By Orrin Farries
Daniel Schneider is an artist with a unique transformational journey.
From family roots in the cattle herding industry to a pipe cracking his skull open, Daniel has lived a peculiar story. From the spaces in his currently uncracked skull, he lets stories flow from his mind to the creative space of comic books.
“I came from a very loud family,” said Schneider. “Whoever was the loudest got the floor, and we all thought we’re super hilarious, so we’re all constantly kind of seeking that center of attention.”
Schneider first began writing comics at the age of 5, but it wasn’t until he was offered to write for “Many Happy Returns”, a collaborative comic book project done by ‘About Comics’ that he knew this was to become a natural extension of his creative being.
Schneider has worked on comics such as the Saga of the Jack of Spades, Ape Court, Fatherhood, Merc, and other freelance collaborative work.
Each of the comics he’s worked on showcase his versatile artistic abilities in creating unique characters.
“Every single piece that I have, there’s a story behind it and I pretty much want to talk people’s ears off about the story behind the drawings that I’m creating,” said Schneider.
“[With comics] I don’t need to tell you the story. The pictures will give the meaning, the emotion, and the feelings that I want to get across to the audience.”
Once Schneider had a foot in the door, he was hooked. So much so that he wanted to spread that love and make comic book writing more accessible to future generations.
This drive led to him becoming a part of Drawn to Books, a non-profit organization that educates young students on the many facets to the craft of comic book writing, and some of the soft-skills that are necessary to making their comic book dreams become a reality.
“I remember talking to Jay Bardella, who owned Happy Harbor Comics, (which eventually became Wonder Harbor),” said Schneider.
“I grew up in the cattle show circuit, and we would do junior shows where kids would learn the skills and abilities needed to become successful in their futures.”
Schneider attributes this youthful community of networking to much of his own career success. He implemented a similar strategy when creating the program Drawn to Write, a platform of Drawn to Books that allows young illustrators and storytellers to collaborate and learn in a community of like-minded creators.
“I built the classes with my friend Jeff Martin and the whole thing was organized by the heart and soul, our backbone, Tania Gee,” said Schneider.
The triumvirate have found great success in their program at schools, and are looking to get into using the platform as a way to reach kids with comic books in an informative way, similar to the Scholastic book fair program that many of today’s adults would be accustomed to.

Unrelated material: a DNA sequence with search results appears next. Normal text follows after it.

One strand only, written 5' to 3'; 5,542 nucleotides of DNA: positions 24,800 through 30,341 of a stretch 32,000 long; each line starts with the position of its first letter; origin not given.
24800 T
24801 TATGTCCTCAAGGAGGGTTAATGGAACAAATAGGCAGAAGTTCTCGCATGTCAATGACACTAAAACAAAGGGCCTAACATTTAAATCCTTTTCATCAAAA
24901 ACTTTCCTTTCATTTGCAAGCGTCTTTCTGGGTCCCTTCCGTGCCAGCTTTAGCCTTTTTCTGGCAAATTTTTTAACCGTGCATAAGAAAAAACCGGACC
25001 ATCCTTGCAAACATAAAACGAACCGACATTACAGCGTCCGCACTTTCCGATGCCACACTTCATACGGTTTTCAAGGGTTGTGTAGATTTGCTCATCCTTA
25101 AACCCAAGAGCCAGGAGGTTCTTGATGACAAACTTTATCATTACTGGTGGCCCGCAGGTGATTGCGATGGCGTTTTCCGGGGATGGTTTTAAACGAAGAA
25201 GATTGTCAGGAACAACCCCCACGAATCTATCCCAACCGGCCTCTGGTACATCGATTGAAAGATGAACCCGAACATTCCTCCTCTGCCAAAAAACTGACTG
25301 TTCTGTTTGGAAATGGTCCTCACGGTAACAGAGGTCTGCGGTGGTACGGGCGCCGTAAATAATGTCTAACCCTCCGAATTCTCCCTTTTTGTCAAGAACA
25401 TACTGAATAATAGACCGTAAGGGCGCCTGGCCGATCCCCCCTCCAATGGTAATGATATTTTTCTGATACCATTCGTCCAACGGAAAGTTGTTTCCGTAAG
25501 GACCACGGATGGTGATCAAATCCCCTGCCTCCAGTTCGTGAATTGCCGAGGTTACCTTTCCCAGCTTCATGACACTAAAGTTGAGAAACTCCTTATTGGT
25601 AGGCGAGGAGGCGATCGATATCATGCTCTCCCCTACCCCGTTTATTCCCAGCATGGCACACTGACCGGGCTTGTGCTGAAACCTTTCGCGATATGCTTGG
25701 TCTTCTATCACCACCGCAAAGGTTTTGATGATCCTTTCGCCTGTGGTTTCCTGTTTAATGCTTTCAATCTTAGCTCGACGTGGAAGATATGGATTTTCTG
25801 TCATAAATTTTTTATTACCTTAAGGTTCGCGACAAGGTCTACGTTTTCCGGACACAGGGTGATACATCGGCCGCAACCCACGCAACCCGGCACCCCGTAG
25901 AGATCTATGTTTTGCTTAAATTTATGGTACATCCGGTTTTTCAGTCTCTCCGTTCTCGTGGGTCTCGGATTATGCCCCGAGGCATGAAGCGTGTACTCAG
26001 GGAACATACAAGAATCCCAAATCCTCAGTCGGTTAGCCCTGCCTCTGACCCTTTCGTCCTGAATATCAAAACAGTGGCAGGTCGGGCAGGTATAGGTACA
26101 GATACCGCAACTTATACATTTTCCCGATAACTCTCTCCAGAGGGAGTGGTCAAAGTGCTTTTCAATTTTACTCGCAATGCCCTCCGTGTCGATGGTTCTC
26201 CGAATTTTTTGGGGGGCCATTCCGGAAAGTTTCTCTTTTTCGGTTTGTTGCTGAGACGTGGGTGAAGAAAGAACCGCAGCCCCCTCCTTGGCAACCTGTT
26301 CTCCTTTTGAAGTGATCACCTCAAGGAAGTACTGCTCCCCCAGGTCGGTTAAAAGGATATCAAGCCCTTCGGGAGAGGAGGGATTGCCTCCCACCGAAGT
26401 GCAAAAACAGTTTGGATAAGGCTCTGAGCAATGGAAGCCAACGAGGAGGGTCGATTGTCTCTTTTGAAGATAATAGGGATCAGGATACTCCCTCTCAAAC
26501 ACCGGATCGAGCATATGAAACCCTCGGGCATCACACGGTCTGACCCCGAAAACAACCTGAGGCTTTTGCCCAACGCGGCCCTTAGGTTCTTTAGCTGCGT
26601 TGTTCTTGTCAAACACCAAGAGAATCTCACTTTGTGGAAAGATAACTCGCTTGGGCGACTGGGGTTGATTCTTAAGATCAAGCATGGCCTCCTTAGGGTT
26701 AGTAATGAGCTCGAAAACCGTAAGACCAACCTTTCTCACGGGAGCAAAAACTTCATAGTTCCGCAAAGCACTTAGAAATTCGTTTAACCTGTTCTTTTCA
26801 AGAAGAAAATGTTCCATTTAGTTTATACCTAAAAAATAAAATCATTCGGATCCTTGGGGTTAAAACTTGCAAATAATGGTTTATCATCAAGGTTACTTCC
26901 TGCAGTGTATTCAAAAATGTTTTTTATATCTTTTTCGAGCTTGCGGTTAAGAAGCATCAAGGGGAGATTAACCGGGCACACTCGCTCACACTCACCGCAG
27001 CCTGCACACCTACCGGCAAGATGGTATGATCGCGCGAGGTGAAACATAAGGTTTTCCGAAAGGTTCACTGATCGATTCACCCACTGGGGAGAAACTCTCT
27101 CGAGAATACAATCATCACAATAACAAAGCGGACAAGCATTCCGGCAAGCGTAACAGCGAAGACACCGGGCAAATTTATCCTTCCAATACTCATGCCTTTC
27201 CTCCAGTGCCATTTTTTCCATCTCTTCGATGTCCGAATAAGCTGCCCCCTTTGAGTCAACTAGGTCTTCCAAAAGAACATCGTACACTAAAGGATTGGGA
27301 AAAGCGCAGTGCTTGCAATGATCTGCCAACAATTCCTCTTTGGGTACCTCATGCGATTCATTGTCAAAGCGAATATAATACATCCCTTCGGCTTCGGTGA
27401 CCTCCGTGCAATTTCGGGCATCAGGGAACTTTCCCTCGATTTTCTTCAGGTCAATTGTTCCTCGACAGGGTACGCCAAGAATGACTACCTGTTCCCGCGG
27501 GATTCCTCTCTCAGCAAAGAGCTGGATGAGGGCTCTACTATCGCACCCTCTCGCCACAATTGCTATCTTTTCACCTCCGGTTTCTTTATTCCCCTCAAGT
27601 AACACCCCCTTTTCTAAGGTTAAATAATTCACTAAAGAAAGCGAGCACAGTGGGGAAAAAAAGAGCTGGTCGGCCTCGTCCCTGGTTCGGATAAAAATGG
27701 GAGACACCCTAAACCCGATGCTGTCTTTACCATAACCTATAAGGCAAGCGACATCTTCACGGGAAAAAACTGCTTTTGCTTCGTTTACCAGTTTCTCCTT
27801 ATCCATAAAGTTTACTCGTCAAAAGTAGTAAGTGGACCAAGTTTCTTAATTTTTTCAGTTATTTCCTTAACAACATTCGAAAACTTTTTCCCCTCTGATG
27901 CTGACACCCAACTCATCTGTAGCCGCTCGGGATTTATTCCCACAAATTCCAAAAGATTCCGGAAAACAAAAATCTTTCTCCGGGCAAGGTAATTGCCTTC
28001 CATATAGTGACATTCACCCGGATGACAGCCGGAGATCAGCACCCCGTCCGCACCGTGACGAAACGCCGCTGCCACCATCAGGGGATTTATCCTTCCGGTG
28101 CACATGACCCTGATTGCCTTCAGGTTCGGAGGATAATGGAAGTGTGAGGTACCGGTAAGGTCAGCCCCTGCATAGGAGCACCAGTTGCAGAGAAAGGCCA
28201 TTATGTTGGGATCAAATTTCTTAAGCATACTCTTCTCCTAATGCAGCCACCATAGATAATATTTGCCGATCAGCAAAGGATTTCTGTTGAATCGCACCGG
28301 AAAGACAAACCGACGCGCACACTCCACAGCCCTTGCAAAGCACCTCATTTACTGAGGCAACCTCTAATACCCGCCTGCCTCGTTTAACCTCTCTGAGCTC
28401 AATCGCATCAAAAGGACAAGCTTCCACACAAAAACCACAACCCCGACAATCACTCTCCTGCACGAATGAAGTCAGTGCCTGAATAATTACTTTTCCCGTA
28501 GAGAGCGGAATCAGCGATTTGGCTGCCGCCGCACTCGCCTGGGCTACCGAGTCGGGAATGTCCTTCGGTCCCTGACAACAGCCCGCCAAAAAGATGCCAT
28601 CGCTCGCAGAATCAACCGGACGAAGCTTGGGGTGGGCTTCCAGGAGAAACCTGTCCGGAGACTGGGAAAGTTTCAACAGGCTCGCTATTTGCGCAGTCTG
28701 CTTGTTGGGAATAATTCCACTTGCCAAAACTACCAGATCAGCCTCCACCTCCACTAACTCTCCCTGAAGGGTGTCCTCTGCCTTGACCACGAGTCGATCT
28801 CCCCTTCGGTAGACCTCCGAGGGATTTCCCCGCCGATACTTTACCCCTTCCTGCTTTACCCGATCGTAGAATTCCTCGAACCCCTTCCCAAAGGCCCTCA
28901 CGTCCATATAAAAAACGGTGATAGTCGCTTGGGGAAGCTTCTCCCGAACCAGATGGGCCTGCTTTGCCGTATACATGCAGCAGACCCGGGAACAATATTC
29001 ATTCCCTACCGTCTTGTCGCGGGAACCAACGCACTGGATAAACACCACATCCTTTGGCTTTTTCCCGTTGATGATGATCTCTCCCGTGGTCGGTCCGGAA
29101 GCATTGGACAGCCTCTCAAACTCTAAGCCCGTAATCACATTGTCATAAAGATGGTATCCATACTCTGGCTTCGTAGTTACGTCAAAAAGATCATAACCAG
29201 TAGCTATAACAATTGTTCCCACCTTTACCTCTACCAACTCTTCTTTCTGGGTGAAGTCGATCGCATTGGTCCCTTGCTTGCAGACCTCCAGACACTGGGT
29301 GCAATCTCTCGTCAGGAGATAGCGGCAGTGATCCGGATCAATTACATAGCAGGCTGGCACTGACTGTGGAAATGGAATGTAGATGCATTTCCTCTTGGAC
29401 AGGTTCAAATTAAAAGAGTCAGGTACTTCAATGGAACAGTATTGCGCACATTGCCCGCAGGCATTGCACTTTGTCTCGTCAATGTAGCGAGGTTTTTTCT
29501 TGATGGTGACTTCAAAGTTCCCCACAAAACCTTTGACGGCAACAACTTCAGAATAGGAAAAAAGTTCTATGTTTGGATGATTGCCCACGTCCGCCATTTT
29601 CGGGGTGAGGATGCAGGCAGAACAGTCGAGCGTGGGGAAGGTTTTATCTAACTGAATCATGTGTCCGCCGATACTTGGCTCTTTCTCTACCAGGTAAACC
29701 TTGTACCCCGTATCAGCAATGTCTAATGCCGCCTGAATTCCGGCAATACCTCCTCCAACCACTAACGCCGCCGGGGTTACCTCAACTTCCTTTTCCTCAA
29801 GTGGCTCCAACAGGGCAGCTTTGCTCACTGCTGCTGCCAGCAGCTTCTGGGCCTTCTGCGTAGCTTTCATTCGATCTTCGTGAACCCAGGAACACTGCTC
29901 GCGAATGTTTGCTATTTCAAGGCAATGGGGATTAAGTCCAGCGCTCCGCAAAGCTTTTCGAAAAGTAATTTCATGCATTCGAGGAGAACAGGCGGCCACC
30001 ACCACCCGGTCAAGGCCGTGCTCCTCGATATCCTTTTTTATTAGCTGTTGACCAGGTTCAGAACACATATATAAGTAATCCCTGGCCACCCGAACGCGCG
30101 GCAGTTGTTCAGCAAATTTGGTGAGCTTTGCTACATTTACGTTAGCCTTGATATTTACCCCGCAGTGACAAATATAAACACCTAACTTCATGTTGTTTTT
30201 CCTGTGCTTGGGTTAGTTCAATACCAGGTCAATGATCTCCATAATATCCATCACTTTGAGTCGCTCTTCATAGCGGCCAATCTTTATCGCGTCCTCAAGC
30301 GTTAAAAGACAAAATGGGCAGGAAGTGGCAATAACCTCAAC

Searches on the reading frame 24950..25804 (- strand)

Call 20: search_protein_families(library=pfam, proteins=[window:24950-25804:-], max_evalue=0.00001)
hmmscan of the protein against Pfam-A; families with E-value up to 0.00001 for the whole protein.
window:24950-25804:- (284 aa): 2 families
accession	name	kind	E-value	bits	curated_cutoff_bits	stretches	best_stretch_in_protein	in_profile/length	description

With the way the world is at present day, Drawn to Write has found success reaching aspiring comic book artists through virtual workshops over video chat.
Through his time as a creator, and as an inspiration to the younger generation, Schneider has found his key to success in the arts in a changing atmosphere.
“[Online spaces] open up the gates to so many more voices and so many more different creators,” said Schneider.
“It’s really important as artists we learn to get out there and support each other. We raise each other up and we let our unique and diverse voices be heard.”
On top of being a skilled illustrator, storyteller, and instructor of his craft, Schneider’s personal story is an important lesson to all aspiring artists.
“As a freelance artist without a guaranteed cash flow, I was always picking up jobs that would guarantee an income,” said Schneider. “In this particular case, I was basically a mechanic’s helper, and the job was taking precedence over my artwork.”
What happened next, Schneider calls “a super miracle”, a pipe hit him over the head at work, cracking his skull open, putting him in critical care, and given little chance by the doctors for a full recovery.
“Smashed head, which is now my online handle, the whole reason for that is because I learned a lot,” said Schneider. “[Art] no longer can be a secondary thing for me, it has to be my primary focus in life.”
His next comic book creation to be published in the coming year is called 10 Days in the Knox, where he appears as the artist for the first issue and as the alternate cover artist for consequent issues.
Daniel Schneider can be found these days working at Wonder Harbour Comics downtown, and online streaming sketches and doling out comic book wisdom on his twitch channel, twitch.tv/smashed_head.